Hundreds of refugees in South London to receive free language classes to improve quality of life

Hundreds of refugees in south London will receive free English language classes to help them integrate into the community.

City Bridge Trust, the City of London Corporation’s charitable arm, awarded charity Community Action for Refugees and Asylum Seekers (CARAS) £84,520 in funding to run the scheme.

The grant means that over the next three years, CARAS, based in Wandsworth, will provide English language (ESOL) classes to over 200 people whose first language is not English.

The classes will be available to adults in Wandsworth, Croydon and Lambeth who cannot access college courses for a number of reasons, including social isolation, childcare needs and transport. CARAS will provide a crèche service alongside the weekly classes.

The programme will help refugees to overcome language barriers that prevent access to rights, entitlements, opportunities and a good quality of life.

Alison Gowman, Chairman of the City of London Corporation’s City Bridge Trust Committee, commented:

“This charity is highly regarded in the community for the high-quality services it provides with its team of 100 volunteers.

“CARAS ensures people get the right support for their own situation, no matter how complex.

“ESOL classes for refugees are a big step towards integrating in the community and moving forward with their lives in the UK.”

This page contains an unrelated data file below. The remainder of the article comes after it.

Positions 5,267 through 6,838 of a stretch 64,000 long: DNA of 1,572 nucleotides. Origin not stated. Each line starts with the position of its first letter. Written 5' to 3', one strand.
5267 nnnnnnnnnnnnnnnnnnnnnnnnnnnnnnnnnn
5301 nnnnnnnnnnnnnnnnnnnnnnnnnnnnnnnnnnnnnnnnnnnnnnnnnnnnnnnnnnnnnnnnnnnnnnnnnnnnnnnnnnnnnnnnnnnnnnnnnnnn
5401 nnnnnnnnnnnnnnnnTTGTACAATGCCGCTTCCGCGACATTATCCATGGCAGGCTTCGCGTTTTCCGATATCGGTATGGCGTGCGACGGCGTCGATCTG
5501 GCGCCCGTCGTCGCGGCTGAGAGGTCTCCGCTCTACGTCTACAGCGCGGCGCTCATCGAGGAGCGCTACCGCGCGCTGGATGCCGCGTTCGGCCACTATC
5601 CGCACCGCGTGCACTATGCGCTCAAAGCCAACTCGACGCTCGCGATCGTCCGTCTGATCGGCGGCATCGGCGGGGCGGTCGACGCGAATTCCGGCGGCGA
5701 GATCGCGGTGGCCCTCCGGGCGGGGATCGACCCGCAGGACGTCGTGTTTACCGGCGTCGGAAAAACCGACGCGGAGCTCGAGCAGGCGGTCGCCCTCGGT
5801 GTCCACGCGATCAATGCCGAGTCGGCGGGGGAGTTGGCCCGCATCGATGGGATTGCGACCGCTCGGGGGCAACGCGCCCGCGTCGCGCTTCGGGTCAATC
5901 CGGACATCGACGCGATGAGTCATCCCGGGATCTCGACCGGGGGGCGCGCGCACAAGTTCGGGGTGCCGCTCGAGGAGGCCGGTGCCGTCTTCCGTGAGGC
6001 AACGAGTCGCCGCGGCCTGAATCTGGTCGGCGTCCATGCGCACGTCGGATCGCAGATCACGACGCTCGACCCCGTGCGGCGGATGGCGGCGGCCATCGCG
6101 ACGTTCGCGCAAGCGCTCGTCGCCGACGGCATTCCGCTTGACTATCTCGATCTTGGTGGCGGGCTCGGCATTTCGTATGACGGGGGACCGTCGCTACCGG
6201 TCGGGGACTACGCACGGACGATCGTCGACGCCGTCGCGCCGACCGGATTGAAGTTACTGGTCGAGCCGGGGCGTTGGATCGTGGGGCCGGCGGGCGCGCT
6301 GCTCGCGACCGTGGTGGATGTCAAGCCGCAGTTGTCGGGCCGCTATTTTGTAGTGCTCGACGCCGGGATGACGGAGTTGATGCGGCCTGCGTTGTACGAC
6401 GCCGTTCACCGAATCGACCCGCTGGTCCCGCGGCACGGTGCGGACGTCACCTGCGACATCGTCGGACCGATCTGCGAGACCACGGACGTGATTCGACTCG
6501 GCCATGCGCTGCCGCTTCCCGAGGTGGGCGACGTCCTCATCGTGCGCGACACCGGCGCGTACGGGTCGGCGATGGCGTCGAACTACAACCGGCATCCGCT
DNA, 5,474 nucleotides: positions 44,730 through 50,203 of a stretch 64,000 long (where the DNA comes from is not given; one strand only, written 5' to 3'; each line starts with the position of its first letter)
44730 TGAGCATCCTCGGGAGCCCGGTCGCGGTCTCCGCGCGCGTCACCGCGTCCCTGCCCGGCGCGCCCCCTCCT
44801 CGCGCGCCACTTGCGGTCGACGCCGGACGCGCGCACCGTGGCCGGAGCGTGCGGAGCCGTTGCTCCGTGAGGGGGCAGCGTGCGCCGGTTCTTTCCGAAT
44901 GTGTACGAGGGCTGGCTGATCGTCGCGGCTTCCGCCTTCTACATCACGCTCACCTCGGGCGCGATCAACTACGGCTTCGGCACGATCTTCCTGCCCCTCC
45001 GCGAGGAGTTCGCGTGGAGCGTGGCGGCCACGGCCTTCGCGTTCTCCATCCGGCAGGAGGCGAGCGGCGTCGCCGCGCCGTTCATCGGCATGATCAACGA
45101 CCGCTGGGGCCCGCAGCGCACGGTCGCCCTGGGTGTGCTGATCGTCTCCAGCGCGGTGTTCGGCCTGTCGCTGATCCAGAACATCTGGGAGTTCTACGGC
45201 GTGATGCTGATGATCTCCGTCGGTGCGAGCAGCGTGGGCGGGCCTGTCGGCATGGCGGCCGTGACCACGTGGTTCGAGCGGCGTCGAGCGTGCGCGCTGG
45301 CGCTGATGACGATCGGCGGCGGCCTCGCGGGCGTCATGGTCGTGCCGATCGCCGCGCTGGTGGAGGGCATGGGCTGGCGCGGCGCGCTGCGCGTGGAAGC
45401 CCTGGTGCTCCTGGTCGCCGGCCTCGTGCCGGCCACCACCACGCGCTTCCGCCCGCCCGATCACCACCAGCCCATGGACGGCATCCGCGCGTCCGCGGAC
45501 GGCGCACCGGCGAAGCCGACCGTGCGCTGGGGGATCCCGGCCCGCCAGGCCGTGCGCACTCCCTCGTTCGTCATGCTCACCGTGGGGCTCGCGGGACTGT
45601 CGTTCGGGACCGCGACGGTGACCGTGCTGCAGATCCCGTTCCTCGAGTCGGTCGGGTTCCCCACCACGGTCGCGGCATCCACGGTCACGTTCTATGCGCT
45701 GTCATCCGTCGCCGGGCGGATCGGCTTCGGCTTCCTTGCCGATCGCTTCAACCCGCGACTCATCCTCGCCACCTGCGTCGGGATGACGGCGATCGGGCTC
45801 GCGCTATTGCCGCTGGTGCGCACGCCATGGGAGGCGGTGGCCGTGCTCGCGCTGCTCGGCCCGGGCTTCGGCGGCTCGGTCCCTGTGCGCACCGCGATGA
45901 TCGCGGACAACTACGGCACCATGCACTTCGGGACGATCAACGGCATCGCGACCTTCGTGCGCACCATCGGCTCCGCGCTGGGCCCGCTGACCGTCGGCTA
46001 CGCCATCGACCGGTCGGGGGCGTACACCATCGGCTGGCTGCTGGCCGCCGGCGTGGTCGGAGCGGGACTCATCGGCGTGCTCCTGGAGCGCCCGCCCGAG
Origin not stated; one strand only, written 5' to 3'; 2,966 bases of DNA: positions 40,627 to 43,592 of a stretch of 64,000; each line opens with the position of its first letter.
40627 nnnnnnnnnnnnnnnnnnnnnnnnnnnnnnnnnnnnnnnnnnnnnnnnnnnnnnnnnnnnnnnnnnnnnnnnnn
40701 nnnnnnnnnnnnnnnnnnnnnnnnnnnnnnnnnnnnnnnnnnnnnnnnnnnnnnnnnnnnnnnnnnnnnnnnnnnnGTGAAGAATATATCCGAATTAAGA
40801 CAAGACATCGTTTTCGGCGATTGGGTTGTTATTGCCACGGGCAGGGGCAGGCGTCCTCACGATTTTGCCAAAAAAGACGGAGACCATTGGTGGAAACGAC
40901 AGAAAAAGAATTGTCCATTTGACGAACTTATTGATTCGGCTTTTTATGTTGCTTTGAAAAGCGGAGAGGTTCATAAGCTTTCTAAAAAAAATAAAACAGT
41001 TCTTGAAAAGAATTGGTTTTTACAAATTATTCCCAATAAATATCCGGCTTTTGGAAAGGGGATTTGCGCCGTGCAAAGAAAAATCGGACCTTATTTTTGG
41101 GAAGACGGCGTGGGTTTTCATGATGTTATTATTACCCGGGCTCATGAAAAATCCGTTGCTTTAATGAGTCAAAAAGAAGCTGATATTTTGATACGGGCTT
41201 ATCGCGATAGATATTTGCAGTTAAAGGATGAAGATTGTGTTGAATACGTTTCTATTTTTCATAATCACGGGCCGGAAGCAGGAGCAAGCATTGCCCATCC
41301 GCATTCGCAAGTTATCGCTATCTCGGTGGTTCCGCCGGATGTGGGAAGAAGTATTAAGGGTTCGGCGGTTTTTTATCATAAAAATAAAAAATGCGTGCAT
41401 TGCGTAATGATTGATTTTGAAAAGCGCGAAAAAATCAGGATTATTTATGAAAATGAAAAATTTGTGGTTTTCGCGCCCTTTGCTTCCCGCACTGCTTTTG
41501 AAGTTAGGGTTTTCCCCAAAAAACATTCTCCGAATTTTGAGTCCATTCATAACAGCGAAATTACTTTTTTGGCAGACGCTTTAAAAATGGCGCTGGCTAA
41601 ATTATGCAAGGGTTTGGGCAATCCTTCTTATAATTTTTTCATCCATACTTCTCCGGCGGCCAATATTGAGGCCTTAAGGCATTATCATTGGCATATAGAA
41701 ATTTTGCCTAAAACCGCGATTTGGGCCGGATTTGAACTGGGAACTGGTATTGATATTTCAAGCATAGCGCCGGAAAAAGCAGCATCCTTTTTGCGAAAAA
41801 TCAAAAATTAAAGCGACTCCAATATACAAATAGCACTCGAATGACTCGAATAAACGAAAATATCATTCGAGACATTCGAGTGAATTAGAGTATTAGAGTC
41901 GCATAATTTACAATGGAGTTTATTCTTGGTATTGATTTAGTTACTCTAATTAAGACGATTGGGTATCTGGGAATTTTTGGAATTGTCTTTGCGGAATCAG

Eleanor Brown, CARAS Managing Director, added: “Many refugees and asylum seekers arrive in the UK without the English they need to become independent, and cannot access mainstream provision that meets their needs.

“We are excited to be working with the City Bridge Trust to provide a range of ESOL classes that ensure that the newest members of our community are supported on a path to autonomy, confidence, friendship and belonging.”

Historic vote stops internet companies using loophole to sell women and children online for sex

Since you’re here …

Real, independent, investigative journalism is in alarming decline. It costs a lot to produce. Many publications facing an uncertain future can no longer afford to fund it. This means journalists are losing the ability to hold the rich and powerful to account.

We do not charge or put articles behind a paywall. If you can, please show your appreciation for our free content by donating whatever you think is fair to help keep TLE growing.

Every penny we collect from donations supports vital investigative and independent journalism. You can also help us grow by inviting your friends to follow us on social media.


Donate Now Button

Leave a Reply